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Speaker of the House John Boehner responds to reporters about the impasse over passing the Homeland Security budget because of Republican efforts to block President Barack Obama's executive actions on immigration, at the Capitol in Washington on Feb. 26, 2015.
J. Scott Applewhite—AP
Updated: | Originally published:

House leaders introduced a budget Tuesday that could spark a fight between the pro-military and anti-deficit wings of the Republican Party.

The proposed House Republican budget largely keeps across-the-board spending caps known as sequestration in place while setting aside an additional $94 billion to fight terrorism overseas over the next fiscal year.

That amount is $36 billion more than President Obama’s request for emergency funds to fight terrorism, which could help bring on board the 70 or so defense hawks in the House who have said they’ll only support a budget that has at least as much spending as the president’s budget.

But the proposal also risks losing support in the Senate, where Republican Sens. John McCain, Lindsey Graham and Tom Cotton have said they will not support a budget that leaves in place the sequestration cuts. Spending increases in future years could also cause concern among fiscal conservatives in both chambers.

The proposal would balance the federal budget in 10 years by cutting $5.5 trillion, mostly from domestic programs, particularly in health care. As in past budgets, Republicans propose repealing the Affordable Care Act and creating a Medicare premium support model for seniors beginning in 2024. It would also give states more flexibility to adapt their Medicaid programs.

“It is a plan that balances the budget in less than ten years, secures and strengthens vital programs – like Medicare – provides our military men and women with the resources they need to protect American families, and would make Washington more efficient, effective and accountable to hard-working taxpayers,” said House Budget Chairman Tom Price in a statement.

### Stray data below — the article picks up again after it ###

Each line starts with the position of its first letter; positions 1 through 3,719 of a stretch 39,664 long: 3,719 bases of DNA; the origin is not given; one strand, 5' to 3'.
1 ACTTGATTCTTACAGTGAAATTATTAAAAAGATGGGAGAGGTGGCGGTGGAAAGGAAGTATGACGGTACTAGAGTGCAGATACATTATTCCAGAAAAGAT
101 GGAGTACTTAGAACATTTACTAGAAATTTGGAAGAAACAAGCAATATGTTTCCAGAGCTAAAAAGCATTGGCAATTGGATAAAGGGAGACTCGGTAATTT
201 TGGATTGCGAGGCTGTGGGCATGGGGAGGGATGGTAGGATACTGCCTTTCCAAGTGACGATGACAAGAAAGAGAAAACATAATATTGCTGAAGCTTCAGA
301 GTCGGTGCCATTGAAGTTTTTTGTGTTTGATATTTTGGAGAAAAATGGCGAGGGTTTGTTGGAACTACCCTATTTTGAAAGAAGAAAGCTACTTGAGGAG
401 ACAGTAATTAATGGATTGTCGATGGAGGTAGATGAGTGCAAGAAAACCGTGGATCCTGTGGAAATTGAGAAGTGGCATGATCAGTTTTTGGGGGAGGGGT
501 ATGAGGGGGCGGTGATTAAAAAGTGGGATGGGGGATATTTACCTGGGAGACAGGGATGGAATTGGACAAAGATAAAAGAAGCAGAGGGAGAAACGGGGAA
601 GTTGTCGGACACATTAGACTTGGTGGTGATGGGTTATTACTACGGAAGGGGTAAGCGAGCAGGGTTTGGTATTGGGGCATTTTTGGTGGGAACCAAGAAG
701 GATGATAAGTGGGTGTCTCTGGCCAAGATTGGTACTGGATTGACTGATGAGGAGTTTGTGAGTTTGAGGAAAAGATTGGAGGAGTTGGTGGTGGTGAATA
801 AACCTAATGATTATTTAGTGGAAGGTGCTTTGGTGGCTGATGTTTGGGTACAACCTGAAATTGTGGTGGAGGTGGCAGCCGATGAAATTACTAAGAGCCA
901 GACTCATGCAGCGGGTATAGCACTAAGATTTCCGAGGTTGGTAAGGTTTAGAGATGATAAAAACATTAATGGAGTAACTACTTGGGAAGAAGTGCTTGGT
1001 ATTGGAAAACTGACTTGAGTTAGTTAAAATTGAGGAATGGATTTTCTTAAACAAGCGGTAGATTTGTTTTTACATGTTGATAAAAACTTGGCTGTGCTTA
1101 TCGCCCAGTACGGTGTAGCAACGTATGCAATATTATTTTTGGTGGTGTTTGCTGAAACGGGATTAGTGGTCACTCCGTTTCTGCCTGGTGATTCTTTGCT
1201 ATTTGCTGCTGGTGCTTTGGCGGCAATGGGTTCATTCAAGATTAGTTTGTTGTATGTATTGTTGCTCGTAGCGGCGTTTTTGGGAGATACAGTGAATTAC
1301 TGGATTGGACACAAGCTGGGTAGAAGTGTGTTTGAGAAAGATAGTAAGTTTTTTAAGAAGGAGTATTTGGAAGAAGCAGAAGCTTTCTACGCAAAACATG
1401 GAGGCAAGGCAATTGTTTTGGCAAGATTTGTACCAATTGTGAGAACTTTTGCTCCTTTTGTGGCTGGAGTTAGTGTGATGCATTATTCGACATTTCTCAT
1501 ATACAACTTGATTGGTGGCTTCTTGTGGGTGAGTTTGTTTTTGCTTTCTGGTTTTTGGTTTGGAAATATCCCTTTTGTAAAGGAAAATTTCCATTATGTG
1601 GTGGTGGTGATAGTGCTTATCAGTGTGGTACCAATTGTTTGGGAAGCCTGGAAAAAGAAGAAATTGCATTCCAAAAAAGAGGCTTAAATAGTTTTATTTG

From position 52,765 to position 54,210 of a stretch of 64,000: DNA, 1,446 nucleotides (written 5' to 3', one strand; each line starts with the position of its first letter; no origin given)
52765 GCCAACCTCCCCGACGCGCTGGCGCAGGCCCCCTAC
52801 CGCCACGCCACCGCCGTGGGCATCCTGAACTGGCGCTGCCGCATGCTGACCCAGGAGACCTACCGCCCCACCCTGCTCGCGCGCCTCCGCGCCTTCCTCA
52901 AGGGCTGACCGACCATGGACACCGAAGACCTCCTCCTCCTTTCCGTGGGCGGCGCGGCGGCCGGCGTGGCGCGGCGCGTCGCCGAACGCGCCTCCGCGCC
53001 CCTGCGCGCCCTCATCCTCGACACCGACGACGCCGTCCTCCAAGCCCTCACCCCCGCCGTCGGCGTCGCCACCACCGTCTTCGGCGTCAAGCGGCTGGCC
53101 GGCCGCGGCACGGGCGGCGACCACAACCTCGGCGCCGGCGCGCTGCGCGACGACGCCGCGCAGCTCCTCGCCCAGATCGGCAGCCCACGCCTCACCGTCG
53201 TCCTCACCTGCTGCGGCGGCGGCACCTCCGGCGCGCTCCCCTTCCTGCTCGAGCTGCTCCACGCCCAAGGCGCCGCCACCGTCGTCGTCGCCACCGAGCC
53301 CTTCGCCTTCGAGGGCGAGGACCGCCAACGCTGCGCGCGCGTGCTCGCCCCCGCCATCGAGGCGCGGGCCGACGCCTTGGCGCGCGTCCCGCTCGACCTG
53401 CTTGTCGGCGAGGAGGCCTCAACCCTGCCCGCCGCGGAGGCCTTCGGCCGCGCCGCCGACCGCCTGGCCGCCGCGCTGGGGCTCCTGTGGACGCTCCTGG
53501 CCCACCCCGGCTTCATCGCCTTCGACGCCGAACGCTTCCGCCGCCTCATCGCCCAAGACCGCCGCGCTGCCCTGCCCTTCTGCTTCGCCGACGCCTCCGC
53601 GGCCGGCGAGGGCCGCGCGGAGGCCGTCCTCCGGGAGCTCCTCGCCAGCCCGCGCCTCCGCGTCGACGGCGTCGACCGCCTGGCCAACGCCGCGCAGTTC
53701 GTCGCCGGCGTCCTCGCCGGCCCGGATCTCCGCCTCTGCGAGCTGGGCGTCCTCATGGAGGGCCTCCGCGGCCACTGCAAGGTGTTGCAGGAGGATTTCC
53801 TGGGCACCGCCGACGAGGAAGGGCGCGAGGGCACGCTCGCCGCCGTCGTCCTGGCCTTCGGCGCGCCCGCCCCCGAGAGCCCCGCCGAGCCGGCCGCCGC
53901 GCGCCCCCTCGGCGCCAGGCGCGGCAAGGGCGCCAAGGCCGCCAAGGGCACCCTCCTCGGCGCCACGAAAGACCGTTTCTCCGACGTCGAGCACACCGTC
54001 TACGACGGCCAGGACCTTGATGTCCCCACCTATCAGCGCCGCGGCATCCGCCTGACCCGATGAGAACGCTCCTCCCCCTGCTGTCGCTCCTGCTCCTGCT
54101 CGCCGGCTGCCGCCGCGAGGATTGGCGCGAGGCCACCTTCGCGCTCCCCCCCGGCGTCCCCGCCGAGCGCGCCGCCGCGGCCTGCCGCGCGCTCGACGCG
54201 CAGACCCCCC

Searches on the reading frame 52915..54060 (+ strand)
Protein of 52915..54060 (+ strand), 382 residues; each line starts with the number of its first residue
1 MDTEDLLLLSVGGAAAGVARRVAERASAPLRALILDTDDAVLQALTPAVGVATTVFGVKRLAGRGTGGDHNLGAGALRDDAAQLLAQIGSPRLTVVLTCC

To be sure, the House proposal is more of a political chit than an actual working budget. But many Republicans in Congress hope to pass the first regular budget since 2006 as a sign of party unity and a show of legislative progress. In addition, since a budget needs only a simple majority, it would be a good way to get around opposition from the Democratic minority in both chambers.

There is one other incentive for the Republican-led Congress to pass a budget. A spending blueprint would allow Republicans to make use of a maneuver, known as reconciliation, to clear certain bills through the Senate with a simple majority, instead of needing to overcome the 60-vote hurdle posed by a filibuster.

GOP leaders haven’t specified what they might like to use the procedural end-run to accomplish — and Senate Finance Chairman Orrin Hatch already said one big priority, tax reform, will not be subject to the move this year. But it remains a powerful tool. Democrats used it in 2010 to secure the Affordable Care Act’s final passage after losing their filibuster-proof majority in the Senate.

President Obama ripped the Republican budget proposal on Tuesday following a meeting with Irish Prime Minister Enda Kenny in the Oval Office, saying it is “not a budget that reflects the future.”

“I was hoping for a little luck of the Irish as the Republicans put forward their budget today,” President Obama said. ” Unfortunately, what we are seeing right now is a failure to invest in education and infrastructure and research and national defense – all the things that we need to grow, to create jobs, stay at the forefront of innovation and keep our country safe.”

With reporting by Tory Newmyer

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